I THINK Toyota designs "non-interference" engines, but YOU will need to confirm that, along with trying to research the maintenance history of the truck to confirm the date/mileage of the last timing belt change. A "non-interference" engine is designed so that if the timing belt fails, then the moving pistons don't hit the valves that have quit moving. If yours is a "non-interference" engine, then you are simply stuck on the side of the road waiting on a tow, but at least you won't need a new engine. If it's the other kind, then a timing belt failure leads to unmitigated mechanical disaster.
 

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What is the recommended maintenance interval for the belt, and is it in time or miles?
I believe it's 7 years or 90K miles.

Dave
 
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I assume the OP is young and not experienced. As the oil specifics are on the engine. The engine and the truck will last a long time but the truck is due for stuff. Most likely the struts and shocks have served their life. Fluids including the axle(s), coolant and other things are probably due. Sellers don't usually do this stuff on a vehicle they are selling.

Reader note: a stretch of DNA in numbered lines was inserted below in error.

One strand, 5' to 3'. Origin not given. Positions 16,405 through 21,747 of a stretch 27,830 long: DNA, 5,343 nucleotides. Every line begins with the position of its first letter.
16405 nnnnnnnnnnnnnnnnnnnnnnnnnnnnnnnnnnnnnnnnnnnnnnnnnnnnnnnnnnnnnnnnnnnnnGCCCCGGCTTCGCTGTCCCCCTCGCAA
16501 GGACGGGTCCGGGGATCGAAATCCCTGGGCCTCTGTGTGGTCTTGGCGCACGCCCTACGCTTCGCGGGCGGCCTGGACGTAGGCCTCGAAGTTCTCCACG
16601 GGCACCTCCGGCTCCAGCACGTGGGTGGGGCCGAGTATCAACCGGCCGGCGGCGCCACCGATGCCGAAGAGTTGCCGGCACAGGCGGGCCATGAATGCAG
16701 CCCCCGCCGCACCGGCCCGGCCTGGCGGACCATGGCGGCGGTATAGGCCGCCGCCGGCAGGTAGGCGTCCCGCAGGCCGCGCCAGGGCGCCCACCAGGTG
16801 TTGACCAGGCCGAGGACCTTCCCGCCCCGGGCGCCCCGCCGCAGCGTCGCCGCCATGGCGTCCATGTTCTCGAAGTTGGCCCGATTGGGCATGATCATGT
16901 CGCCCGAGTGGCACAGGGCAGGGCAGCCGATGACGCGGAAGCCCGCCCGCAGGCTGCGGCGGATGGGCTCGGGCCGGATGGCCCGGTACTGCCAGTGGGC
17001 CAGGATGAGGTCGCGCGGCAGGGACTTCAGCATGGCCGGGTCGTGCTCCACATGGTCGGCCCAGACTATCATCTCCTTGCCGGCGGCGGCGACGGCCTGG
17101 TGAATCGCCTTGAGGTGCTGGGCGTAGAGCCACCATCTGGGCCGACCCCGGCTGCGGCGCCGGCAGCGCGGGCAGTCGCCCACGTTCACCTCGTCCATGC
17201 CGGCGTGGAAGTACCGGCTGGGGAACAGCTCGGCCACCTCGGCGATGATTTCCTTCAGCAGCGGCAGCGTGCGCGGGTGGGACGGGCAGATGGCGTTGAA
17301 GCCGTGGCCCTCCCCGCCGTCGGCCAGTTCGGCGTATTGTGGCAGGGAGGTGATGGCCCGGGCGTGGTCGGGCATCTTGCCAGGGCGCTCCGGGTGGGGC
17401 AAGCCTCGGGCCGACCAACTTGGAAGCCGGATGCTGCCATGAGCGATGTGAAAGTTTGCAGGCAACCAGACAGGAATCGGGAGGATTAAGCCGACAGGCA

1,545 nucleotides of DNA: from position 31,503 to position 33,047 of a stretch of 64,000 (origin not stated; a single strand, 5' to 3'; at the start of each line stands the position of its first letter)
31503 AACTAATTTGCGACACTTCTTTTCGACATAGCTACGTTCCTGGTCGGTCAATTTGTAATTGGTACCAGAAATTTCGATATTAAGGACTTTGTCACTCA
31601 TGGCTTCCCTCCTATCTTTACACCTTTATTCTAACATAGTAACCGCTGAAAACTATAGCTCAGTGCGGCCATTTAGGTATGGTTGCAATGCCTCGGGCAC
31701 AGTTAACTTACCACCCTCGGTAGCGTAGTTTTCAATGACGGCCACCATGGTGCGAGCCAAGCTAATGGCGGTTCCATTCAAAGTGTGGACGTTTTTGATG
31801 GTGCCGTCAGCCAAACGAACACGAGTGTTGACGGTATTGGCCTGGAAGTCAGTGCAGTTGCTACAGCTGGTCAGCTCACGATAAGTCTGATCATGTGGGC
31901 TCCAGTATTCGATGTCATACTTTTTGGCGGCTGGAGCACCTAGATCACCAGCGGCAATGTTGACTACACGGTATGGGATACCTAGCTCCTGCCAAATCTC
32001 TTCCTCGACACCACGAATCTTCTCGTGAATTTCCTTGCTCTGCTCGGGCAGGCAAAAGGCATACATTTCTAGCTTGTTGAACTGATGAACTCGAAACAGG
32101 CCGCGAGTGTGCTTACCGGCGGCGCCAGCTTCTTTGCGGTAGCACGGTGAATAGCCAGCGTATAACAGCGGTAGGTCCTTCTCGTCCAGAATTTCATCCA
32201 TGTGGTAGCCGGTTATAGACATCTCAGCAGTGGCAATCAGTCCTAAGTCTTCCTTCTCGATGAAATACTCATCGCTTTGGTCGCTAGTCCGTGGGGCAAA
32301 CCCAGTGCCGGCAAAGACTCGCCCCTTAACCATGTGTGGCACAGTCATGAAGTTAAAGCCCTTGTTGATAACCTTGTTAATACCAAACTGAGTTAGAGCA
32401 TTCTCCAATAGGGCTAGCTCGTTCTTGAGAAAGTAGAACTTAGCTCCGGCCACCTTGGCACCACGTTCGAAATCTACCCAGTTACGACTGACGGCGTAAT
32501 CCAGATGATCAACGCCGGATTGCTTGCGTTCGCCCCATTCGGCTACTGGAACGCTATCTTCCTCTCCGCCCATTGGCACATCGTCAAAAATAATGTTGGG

It may even have the original cabin filter.
While it will cost now, it will save it from being a money pit.
Knowing the mileage and the general location of the vehicle will help in guidance. Rust is more of a concern in maine than arizona
 

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Discussion Starter · #14 ·
I assume the OP is young and not experienced. As the oil specifics are on the engine. The engine and the truck will last a long time but the truck is due for stuff. Most likely the struts and shocks have served their life. Fluids including the axle(s), coolant and other things are probably due. Sellers don't usually do this stuff on a vehicle they are selling.
It may even have the original cabin filter.
While it will cost now, it will save it from being a money pit.
Knowing the mileage and the general location of the vehicle will help in guidance. Rust is more of a concern in maine than arizona